"Bringing Families Together"

"Bringing Families Together"

Wednesday, December 1, 2010

The Charter for Grandchildren. Letter to all Glasgow Councillors

As you all know The Charter for Grandchildren was considered on 26th August 2010. We have asked for an explanation of the outcome below but our emails have not been answered. We ask again if an explanation of where the Charter for Grandchildren is going now. Remember the longer this is delayed the more children are losing out.

The Glasgow City Council minutes pertaining to the meeting relating to The

Charter for Grandchildren which was held on 26th August 2010 without our knowledge
or invitation.

3.1. The attached charter outlines the rights of children and the responsibilities
of statutory agencies which are already in legislation, primarily the Children
(Scotland) Act 1995 and the Adoption Act (Scotland) 2009, which ensure that in making
decisions on the lives of children a full assessment of need should be undertaken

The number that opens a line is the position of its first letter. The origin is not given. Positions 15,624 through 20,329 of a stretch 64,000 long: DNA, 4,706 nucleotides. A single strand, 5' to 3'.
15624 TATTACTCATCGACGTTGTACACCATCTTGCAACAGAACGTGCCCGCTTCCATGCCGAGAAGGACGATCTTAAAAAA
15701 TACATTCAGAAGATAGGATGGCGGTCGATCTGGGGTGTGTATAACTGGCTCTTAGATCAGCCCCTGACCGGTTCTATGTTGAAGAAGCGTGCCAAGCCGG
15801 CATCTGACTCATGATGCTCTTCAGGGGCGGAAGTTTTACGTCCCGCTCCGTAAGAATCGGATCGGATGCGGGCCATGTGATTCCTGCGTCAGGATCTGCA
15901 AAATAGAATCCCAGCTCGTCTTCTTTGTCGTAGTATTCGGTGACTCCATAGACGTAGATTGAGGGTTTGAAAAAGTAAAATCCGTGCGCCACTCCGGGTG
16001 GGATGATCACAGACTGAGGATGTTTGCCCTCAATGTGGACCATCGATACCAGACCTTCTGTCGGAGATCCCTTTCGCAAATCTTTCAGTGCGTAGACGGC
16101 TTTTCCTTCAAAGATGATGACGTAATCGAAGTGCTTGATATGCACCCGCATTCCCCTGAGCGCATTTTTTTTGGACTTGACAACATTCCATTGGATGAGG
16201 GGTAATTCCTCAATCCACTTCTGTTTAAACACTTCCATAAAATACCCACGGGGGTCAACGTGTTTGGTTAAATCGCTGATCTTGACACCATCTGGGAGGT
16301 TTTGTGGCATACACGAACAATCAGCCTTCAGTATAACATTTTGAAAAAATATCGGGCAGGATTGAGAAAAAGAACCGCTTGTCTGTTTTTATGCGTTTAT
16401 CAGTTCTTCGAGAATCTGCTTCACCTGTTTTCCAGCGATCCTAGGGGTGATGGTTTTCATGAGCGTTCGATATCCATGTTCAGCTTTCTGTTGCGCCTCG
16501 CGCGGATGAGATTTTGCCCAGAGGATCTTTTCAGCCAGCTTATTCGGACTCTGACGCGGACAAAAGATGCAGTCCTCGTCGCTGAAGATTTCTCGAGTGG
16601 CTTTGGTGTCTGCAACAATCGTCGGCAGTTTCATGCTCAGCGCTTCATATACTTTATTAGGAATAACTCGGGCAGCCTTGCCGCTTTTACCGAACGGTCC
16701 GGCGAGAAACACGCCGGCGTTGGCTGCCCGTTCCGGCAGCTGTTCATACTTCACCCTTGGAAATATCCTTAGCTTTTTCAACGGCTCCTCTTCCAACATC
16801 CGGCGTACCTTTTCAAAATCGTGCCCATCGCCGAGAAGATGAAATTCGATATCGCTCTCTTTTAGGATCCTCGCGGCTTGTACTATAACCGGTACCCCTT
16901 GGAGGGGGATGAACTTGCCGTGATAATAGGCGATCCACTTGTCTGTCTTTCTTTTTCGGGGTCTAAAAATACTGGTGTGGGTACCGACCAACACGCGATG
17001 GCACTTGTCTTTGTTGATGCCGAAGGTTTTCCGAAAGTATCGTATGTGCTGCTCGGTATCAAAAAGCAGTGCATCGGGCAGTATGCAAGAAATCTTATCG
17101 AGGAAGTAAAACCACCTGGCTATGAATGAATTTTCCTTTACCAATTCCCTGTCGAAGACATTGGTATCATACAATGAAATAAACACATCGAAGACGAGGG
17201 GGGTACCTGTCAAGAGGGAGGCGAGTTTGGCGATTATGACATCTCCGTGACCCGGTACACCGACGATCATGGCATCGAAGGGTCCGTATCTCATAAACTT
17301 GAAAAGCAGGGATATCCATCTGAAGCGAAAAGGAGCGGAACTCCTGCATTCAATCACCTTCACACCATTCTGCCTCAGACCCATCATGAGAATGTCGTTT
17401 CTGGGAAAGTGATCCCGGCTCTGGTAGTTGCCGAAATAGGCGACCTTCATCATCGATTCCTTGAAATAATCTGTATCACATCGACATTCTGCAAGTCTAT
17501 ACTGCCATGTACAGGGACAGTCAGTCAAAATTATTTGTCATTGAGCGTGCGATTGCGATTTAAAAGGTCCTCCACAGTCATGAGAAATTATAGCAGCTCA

involving all relevant people. The definition of relevant people includes grandparents.

3.2. It is proposed therefore that the Council is able to acknowledge that
the rights of children and the role that grandparents play is already understood and part
of the practice in working with children and their families.

We would like to respond as follows.

The definition of relevant people includes grandparents?

Have social services made a new law now accepting that grandparents are relevant
persons in their grandchildren’s lives. H. Burgess from the Scottish Government
Law Division has just sent me a letter telling me grandparents have no rights
to their grandchildren. Has this head of social services lost the plot?

The Scottish Law Society is also considering this letter from H. Burgess as
we put to them that lawyers are saying on Radio and TV that grandparents do
have rights, causing massive confusion to our members. They said they will
reply after consideration by their sub committee.

The head of
Glasgow Social services has stated what is contained in the Charter
for Grandchildren is already part of their standard practice. If that be the
case then they are implying that thousands of grandparents that have contacted
us for help have been untruthful (telling lies) in saying they were not considered